The concept of exposure to colour changing the state of mind of a person is something artist James Turrell looks at in depth in his coloured light installations especially the Ganzfelds series were whole rooms are filled with coloured light, blurring the edges of the space, “My work has no object, no image and no focus. With no object, no image and no focus, what are you looking at? You are looking at you looking. What is important to me is to create an experience of wordless thought.” (Turrell, 2017). Turrell takes colour in architecture to the extreme filling the whole space with that coloured light, guiding the audience to a specific reaction but letting each participant have their own view of the space, therefore not testing if they are actually getting the artists desired reaction to the space. Mikellides tests the effect that warm colours have versus cold colours with a method similar to Turrell’s famous installations. To test the difference warm and cold colours have on human physiological state (Gerald, 1958), a room was painted half red (R) and half blue(B), red representing warm colours and blue cold colours, all surfaces in the room were painted in these colours. The participants were then exposed to each side of the room, all R, RB, BR and all B, for a set time while physiological responses were measured. This kind of experiment has also been done previously by R.M. Gerald, 1958 but using coloured light directly on the participant’s eyes. In the Ocelot research project will adapt this procedure to a modern virtual reality experiment. In Colour psychology and colour therapy: Caveat emptor (O’Connor, 2011) the beliefs and theories surrounding colour are compared and analysed, providing good summary of foundation knowledge on the literature of colour theory.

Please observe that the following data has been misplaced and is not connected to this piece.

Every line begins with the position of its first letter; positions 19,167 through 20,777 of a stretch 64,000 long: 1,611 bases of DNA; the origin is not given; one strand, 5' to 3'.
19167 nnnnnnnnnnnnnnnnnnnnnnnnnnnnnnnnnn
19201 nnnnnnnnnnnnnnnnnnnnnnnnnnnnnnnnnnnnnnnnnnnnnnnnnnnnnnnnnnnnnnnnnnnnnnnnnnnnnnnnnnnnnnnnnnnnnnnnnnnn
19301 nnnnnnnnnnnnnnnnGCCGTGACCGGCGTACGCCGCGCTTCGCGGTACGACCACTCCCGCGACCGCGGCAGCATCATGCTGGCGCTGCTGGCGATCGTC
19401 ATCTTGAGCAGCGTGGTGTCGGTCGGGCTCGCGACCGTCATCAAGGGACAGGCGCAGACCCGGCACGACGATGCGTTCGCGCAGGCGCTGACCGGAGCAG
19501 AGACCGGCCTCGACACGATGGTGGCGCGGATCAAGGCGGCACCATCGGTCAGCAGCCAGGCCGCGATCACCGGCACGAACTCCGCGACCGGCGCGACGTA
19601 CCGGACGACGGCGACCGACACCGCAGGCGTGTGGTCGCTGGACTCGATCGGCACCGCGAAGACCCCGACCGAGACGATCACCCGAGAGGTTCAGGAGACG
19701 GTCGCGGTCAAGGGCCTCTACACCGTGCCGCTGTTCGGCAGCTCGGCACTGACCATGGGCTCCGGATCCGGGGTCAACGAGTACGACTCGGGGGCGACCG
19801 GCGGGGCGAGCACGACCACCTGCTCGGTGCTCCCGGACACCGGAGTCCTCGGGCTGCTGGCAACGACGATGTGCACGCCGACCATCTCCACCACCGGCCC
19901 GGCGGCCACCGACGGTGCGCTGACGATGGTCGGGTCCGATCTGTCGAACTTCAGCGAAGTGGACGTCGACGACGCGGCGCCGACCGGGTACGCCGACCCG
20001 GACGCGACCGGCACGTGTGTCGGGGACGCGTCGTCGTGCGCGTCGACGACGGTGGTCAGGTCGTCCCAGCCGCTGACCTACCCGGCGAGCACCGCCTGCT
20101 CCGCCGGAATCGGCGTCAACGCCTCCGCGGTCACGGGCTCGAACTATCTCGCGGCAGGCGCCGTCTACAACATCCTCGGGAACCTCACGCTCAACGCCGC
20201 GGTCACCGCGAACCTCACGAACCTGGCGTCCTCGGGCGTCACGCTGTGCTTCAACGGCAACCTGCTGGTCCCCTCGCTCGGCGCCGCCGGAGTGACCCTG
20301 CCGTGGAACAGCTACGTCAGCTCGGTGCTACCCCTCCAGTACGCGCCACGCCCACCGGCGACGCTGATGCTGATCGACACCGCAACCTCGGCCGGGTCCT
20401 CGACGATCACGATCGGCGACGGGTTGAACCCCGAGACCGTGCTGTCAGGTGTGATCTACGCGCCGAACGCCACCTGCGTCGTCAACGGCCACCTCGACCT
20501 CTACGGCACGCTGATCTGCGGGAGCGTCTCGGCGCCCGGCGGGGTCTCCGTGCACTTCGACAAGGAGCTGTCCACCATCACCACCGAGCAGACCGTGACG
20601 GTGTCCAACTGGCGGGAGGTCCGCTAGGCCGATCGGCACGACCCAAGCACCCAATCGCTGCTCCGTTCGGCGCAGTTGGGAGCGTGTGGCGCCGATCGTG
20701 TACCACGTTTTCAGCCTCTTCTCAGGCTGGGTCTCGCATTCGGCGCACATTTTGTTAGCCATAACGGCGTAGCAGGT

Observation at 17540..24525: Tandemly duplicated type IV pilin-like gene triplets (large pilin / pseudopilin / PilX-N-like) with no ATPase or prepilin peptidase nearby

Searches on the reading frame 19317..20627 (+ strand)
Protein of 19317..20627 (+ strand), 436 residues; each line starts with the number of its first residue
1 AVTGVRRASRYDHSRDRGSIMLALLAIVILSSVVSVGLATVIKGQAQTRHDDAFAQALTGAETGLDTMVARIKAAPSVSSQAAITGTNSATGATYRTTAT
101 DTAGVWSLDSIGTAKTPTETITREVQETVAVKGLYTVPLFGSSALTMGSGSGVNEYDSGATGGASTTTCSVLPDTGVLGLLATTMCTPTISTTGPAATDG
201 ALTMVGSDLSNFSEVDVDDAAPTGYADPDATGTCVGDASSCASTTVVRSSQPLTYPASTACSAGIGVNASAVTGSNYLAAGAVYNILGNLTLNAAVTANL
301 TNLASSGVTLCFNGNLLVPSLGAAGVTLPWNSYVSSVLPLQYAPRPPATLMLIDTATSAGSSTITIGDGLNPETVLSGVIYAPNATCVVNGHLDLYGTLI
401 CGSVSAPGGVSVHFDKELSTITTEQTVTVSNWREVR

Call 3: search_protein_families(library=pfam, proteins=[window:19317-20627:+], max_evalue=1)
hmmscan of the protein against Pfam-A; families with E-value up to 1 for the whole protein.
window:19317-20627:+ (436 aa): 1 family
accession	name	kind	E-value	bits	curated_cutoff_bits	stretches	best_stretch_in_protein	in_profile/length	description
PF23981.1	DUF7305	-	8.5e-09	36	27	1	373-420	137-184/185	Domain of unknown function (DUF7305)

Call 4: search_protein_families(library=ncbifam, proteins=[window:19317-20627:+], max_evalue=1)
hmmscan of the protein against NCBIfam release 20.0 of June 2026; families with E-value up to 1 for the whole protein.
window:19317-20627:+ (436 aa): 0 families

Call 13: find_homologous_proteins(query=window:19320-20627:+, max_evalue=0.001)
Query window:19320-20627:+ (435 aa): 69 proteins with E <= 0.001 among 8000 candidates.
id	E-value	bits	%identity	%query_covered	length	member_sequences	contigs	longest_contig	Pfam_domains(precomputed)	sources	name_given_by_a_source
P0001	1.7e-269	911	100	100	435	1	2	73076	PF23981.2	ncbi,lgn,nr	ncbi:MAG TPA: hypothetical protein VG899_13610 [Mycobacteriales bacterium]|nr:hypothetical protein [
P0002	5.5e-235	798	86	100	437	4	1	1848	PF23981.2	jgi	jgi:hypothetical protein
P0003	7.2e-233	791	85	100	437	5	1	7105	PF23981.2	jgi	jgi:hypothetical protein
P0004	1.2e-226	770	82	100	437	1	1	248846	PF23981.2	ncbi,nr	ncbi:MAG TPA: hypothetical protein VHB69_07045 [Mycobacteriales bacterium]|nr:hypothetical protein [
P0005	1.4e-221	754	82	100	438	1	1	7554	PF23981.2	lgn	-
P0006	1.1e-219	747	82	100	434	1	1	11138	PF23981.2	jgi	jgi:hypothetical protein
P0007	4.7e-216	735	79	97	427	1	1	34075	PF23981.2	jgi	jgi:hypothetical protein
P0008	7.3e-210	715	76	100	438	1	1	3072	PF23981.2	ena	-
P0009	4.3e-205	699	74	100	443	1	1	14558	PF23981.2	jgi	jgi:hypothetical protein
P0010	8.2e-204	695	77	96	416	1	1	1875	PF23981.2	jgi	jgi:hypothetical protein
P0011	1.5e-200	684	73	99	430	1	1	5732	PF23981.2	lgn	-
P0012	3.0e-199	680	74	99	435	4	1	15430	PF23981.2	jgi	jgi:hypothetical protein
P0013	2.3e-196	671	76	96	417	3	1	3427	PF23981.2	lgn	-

Figure 1. Image of BITalino revolution Board kit.
The equipment that will be used for this research is the BITalino (r)evolution Board Kit, a biomedical data acquisition dev board with cable extensions to snap on electrodes to the end for easy application . This is due to its range to measure multiple physiological signals at once with relatively good accuracy. Other sensors were tested but the BITalino proved to the most effective. The chosen physiological responses that will be measured are ECG and EDA since they are the most responsive and easier to analyse the signal produced. These two sensors are also the ones used for multiple other experiments in projects of similar nature.
Electrocardiography (ECG) refers to the measurement of electrical impulses passing through the heart; it measures heart rate. The sensors are usually placed on the chest, but can also be placed on the hands. For this experiment, they will be placed on the left side of upper chest. ECG uses electrodes to gauge the frequency of electrical impulses generated through the heart, measuring in units in microvolts. External bumping of the sensors will affect the data recorded.
Skin Conductance (SC) also known as galvanic skin response (GSR) or Electrodermal activity (EDA) modulates the amount of sweat secretion from sweat glands. These terms refer to the variation of the electrical properties of the skin in response to sweat secretion. It measures arousal. The higher the arousal, the higher the skin conductance. Both positive (“happy” or “joyful”) and negative (“threatening” or “saddening”) stimuli can result in an increase in arousal–and in an increase in skin conductance.
Although this physiological response happens on the whole skin surface of the body, a sensitive analysis can only be measured from the hands or feet. In these places there is a high density of the eccrine sweat glands, which are known to be responsive to emotional and other psychological stimuli. For this experiment EDA sensors will be placed on medial phalange of the index and middle fingers of the non-dominant hand. It is measured by applying a low constant voltage, the change in skin conductance can be measured non-invasively. High activity can affect the conductance as high physical activity will cause the body to respond with sweating to cool down.